Workers in the unorganised sector like the ones affiliated with online platforms are at the mercy of their employers.
The unorganised workers do not have a framework to take any legal action if they are treated unfairly by the companies. Most employees resort to strikes in order to get their demands met.
Dathathreya Raju, National President of Delivery Boys Welfare Association (DBWA) said, “There is no way for a worker to physically contact the companies in order to lodge a complaint.” He said their demands are often dismissed or overlooked by their fleet managers.
The Code on Social Security, 2020 was created by combining several existing labour protection laws such as The Employees’ State Insurance Act, 1948, The Employee’s Compensation Act, 1923, The Maternity Benefit Act, 1961, The Payment of Gratuity Act, 1972 and so on. These laws seek to improve the working conditions of employees. The Code on Social Security Act defined workers of the unorganized sector engaged in gig and platform work, that do not fall under any formal employer-employee relationship.
The creation of a National Social Security Board was proposed that would look after the unorganized workers. It would recommend and monitor welfare schemes for the unorganized workers, gig workers and platform workers.
Hitesh D Potdar, Researcher and Founder of Labour Inc said, “There are no distinct laws for workers, but the Code on Social Security, 2020 is able to provide them with some social security benefits.” Forbes India released an article that pointed out the problems with the Code. The Code has defined the three workers in such a way that a self-employed worker can fall under gig workers, platform workers as well as unorganized workers. Overall, the experts agreed that the Code seemed to be favouring the companies instead of the workers.
Potdar added that the unorganised workers are deprived of benefits under other acts such as Code on wages 2019, Occupational Safety, Health and Working Conditions 2020, rights under Industrial Relations Code, 2020.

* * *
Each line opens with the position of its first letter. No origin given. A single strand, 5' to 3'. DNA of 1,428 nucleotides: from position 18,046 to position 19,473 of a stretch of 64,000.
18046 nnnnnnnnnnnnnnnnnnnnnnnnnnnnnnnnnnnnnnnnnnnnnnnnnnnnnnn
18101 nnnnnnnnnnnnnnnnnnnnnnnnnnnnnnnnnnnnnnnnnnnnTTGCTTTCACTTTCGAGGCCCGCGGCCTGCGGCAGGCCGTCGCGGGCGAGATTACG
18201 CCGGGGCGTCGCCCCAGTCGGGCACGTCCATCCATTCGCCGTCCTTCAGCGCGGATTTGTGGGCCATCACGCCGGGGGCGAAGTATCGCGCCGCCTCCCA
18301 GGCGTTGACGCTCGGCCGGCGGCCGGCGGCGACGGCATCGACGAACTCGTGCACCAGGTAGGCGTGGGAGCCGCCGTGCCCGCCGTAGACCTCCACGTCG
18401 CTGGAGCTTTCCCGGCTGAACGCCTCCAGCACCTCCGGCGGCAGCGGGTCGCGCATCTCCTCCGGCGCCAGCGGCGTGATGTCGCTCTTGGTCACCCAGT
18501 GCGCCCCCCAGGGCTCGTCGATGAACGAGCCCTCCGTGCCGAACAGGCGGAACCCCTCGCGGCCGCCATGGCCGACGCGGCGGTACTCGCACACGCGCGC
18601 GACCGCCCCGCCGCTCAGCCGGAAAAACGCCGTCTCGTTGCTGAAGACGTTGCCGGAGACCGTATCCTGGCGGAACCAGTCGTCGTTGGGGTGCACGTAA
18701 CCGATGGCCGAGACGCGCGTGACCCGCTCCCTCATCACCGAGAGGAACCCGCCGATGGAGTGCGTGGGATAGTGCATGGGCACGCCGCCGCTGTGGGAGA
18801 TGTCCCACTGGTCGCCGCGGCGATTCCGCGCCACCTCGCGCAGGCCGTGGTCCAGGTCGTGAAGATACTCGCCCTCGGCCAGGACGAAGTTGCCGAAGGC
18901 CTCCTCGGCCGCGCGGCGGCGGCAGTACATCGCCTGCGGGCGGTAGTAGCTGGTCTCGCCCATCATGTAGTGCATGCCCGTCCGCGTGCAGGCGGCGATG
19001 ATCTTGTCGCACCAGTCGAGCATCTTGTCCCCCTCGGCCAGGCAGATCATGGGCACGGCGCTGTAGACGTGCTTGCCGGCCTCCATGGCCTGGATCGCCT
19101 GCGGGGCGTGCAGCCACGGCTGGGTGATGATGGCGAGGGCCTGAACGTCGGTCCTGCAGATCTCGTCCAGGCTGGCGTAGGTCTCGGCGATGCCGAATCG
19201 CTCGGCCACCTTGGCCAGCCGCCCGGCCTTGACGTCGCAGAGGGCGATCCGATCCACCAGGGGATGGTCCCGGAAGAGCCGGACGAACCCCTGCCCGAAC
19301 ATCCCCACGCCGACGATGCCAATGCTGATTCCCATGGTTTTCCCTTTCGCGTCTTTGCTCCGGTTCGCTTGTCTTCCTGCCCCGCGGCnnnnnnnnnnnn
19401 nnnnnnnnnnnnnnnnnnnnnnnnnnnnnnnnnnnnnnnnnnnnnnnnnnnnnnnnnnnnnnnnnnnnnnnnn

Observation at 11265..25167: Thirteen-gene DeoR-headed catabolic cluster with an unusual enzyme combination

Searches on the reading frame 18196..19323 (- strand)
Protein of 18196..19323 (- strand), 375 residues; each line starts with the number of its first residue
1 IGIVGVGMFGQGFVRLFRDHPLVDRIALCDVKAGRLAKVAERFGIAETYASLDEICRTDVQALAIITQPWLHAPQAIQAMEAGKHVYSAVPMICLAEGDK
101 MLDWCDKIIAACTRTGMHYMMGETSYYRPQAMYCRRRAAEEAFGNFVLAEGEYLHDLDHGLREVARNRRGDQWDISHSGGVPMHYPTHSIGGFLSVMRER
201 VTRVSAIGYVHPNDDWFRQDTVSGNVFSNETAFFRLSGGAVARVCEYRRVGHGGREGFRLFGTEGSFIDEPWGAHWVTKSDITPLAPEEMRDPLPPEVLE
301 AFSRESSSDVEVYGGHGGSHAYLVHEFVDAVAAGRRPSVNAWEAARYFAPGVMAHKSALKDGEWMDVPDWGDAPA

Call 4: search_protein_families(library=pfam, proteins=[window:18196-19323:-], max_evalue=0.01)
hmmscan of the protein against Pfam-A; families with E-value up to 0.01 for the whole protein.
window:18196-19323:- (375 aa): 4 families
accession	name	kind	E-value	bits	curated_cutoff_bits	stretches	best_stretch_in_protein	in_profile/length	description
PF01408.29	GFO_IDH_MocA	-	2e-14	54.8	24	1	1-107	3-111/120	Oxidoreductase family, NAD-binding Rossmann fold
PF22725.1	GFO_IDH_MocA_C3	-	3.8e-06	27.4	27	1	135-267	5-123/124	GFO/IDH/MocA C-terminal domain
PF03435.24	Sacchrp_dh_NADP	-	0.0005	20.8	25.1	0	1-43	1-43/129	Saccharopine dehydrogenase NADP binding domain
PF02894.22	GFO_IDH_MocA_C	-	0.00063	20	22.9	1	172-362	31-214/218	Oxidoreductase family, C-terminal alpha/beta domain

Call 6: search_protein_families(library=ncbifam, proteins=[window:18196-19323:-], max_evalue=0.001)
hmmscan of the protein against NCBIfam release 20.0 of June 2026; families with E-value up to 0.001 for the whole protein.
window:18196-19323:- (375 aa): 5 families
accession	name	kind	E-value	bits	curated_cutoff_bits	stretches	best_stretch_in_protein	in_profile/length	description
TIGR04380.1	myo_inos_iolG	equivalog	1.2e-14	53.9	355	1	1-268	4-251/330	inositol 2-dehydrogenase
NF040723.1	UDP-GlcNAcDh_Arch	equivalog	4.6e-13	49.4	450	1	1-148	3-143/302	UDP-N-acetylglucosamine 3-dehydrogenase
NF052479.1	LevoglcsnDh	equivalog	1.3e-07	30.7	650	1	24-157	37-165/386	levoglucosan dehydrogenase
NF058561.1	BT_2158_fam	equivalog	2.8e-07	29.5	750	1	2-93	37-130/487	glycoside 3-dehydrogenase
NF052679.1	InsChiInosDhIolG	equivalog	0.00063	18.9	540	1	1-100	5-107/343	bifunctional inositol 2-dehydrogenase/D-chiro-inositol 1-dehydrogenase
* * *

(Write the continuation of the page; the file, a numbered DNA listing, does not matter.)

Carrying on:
In the 2021-22 Budget, Finance Minister Nirmala Sitharaman announced that social security benefits will be extended to all workers with the implementation of the four labour codes. “The 2021 Budget had mentioned separate schemes for protection and social security that never happened,” said Potdar.
Moreover, Potdar said, “Labour falls under the concurrent list, that is both the Union and the state government have jurisdiction. Therefore, the state government has the power to make amendments.”
Udaykumar Ambonkar, Chairman of Indian Federation of App-based Transport Workers said that there should be some rules imposed on these companies. The workers have a right to social security, pension, economic stability and retirement benefits. “Often, workers are on more than one platform to make the most of their time,” said Ambonkar.
Gajendra, an auto driver in Bengaluru said, “I have all the cab apps on my phone. I have been working with Ola for about eight years now and I recently joined Uber around four years ago.” After the recent dispute between the state government and the apps, the commission has been raised by the companies. For example, completing a ride of Rs. 220 will only get him Rs. 180. The rest of the money goes to the companies. Gajendra continued, “Despite all the shortcomings, I am dependent on these apps. Otherwise, I would not know where the customer is.”
In June 2022, NITI Aayog released a report titled ‘India’s Booming Gig and Platform Economy’ that proposed reforms for the industry. It expects that the number of gig workers will increase from 77 lakhs in 2020-21 to 2.35 crore in 2029-30. It recommended reforms to include health insurance, paid sick leave, retirement plans and such.